Sometimes employees have to deal with a particular type of conflict that can come up in the workplace:

The customer believes he is entitled to something but company policy does not permit it.

Here’s an example:

Sally has a coupon that expired yesterday. She says, “I wanted to come in yesterday, but my baby wasn’t feeling well and I stayed home to take care of him. This is the soonest I could come in and I’d really like to take advantage of the savings the coupon offers.” 

And she’s looking at the clerk with those big blue, pleading eyes.

Company policy is very clear: no coupons are honored beyond the expiration date. The owner of the company isn’t on the premises and has asked not to be called unless it’s super important.

What to do?

This is an interesting dilemma and is also a fruitful area to discuss during the hiring interview. You could even use the example above and ask what s/he would do in this instance.

You could ask the applicant to recall a couple of different situations where this type of “conflict” occurred and how they handled it.

Of course the applicant’s responses will likely be tempered by your views on this kind of thing. Do you feel the “company line” should be adhered to in all circumstances? Or do you feel your staff member should use good judgement to ensure the customer is well serviced? 

Either way, the answers you get on this will help you gain insight into your prospective employee.

Do They Have An Entrepreneurial Spirit?

Now that might sound like an odd quality to consider when hiring a new employee. Wouldn’t the “entrepreneurial” employee be inclined to go off on his own and possibly even start up a competitive company?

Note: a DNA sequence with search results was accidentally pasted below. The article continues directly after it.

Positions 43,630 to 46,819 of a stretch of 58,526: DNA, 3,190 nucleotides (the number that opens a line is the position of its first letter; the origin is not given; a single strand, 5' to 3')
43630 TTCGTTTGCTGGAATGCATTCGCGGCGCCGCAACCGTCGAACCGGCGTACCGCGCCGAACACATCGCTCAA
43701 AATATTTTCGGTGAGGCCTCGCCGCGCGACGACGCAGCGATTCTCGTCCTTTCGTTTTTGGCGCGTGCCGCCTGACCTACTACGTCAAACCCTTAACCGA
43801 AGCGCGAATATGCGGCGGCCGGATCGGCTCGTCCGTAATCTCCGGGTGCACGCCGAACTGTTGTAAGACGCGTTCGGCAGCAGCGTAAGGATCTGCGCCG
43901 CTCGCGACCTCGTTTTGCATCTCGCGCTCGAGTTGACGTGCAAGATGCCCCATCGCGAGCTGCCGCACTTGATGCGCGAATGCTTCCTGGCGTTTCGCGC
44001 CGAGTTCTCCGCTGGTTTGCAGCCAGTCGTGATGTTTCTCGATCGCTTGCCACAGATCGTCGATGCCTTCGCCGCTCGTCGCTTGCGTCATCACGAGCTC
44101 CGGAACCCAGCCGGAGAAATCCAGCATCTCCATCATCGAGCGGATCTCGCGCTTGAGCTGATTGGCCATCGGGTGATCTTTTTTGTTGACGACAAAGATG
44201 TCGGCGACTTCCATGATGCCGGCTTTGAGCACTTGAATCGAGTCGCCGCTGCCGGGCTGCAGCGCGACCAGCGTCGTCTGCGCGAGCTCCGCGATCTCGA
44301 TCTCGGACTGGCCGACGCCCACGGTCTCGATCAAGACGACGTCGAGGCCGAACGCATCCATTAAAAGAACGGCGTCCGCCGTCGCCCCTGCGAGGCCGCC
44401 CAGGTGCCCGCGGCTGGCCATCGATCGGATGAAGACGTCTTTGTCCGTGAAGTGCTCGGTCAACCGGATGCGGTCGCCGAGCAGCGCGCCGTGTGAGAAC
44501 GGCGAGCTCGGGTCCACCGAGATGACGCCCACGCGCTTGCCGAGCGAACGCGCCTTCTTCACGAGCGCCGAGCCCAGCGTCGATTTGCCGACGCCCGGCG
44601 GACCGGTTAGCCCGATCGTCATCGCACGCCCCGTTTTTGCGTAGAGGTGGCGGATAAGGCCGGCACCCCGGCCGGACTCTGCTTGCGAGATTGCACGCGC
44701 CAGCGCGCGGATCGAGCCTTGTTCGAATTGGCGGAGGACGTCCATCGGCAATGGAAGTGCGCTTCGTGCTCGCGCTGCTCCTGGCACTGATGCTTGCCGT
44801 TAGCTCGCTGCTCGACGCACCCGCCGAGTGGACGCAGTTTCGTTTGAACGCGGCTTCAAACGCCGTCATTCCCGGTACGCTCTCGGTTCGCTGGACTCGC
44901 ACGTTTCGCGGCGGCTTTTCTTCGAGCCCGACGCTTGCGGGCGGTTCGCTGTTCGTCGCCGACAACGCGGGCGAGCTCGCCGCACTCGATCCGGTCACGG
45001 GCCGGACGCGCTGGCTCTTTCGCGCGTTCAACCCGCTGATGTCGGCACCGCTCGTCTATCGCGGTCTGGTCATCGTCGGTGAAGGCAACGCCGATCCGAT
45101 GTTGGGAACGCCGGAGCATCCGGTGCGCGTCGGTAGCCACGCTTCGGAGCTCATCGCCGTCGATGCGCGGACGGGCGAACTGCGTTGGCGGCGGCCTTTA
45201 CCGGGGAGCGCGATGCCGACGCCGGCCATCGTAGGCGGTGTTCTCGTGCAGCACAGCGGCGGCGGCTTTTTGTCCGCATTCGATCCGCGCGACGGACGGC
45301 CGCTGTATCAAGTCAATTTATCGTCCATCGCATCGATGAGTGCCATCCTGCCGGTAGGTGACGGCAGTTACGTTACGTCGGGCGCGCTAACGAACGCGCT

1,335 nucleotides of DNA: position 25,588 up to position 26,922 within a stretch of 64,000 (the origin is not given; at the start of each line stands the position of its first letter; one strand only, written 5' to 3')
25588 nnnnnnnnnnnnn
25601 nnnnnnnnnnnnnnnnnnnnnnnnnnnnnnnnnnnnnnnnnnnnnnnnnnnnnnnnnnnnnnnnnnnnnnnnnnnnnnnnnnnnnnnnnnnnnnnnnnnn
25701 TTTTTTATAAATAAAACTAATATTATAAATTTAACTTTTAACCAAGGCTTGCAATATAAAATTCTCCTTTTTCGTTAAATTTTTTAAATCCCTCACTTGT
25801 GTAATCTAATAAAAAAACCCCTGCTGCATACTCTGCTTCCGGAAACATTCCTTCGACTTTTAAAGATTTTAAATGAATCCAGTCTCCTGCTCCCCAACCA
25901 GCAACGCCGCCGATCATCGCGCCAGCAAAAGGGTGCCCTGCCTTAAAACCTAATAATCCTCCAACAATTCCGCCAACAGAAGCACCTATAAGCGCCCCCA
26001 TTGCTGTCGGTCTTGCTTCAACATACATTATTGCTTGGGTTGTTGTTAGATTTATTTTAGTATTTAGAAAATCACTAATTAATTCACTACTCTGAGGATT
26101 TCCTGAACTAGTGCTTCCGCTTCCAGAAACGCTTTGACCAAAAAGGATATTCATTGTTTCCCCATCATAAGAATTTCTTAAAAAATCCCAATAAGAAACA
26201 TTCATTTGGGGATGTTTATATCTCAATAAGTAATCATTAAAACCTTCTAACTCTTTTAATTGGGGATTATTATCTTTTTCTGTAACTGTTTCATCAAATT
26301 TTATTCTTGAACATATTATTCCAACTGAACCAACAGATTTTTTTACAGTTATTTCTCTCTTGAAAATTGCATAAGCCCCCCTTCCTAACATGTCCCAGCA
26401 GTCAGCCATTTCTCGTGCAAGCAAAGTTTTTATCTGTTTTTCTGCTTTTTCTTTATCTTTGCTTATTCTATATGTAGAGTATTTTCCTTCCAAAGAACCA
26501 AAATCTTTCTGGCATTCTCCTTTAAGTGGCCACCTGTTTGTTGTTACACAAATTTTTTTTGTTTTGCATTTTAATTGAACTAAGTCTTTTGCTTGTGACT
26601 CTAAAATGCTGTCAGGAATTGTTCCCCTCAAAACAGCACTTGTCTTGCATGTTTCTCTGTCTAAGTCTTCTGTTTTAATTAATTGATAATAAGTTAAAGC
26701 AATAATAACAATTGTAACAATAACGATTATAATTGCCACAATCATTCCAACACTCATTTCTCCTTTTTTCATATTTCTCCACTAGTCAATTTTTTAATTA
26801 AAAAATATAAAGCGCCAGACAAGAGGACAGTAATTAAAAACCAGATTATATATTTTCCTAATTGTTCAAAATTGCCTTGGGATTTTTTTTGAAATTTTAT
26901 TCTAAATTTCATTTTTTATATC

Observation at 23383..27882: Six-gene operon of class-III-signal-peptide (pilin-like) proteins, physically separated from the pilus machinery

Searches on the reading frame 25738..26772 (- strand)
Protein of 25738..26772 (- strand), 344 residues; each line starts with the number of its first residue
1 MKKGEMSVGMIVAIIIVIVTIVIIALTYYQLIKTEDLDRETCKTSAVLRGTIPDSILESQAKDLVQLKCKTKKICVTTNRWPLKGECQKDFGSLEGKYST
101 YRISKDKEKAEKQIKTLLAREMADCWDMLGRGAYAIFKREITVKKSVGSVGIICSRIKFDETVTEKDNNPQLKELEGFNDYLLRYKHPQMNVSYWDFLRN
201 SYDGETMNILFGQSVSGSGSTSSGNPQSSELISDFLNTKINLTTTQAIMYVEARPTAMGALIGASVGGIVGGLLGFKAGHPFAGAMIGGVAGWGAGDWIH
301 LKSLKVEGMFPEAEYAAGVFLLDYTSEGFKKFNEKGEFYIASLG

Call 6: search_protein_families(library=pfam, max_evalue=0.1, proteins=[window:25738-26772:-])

Sure, that’s a possibility. But there may be some real advantages to considering this quality when hiring someone.

First let’s take a look at the definition of entrepreneur:

Someone who is willing to assume the responsibility, risk and rewards of starting and operating a business. An entrepreneurial person is innovative and enterprising.

Are these qualities you’d like to see in your staff?

Some business owners would prefer their staff be very compliant, follow company policy to the letter and not get too creative or innovative with their duties. Fair enough. I respect that viewpoint completely.

But there are also business owners out there who like working with people who stretch the envelope. They enjoy the employee who comes up with a very creative approach to solving a business dilemma even if this approach involves some risk.

I think there’s something to be said for both sides of this coin. Following company policy is important, very important. But one can bring creativity and innovation to the workplace while also having a very healthy respect for company policy.

If you’re a business owner, then you’ve already got a strong dose of the entrepreneurial spirit within you. It may work to your advantage to have even more of that in your workplace.

Ask VERY Specific Questions

You can get a good idea of how someone will perform by asking very specific questions. You want to know how they’ll handle different situations that come up.

For example, if you’re hiring for an Office Manager position, here are some questions to ask:

  • A customer is complaining about their service to the person at the Front Desk. What do you do? Do you let this staff member deal with it or do you walk over and try to sort it out yourself?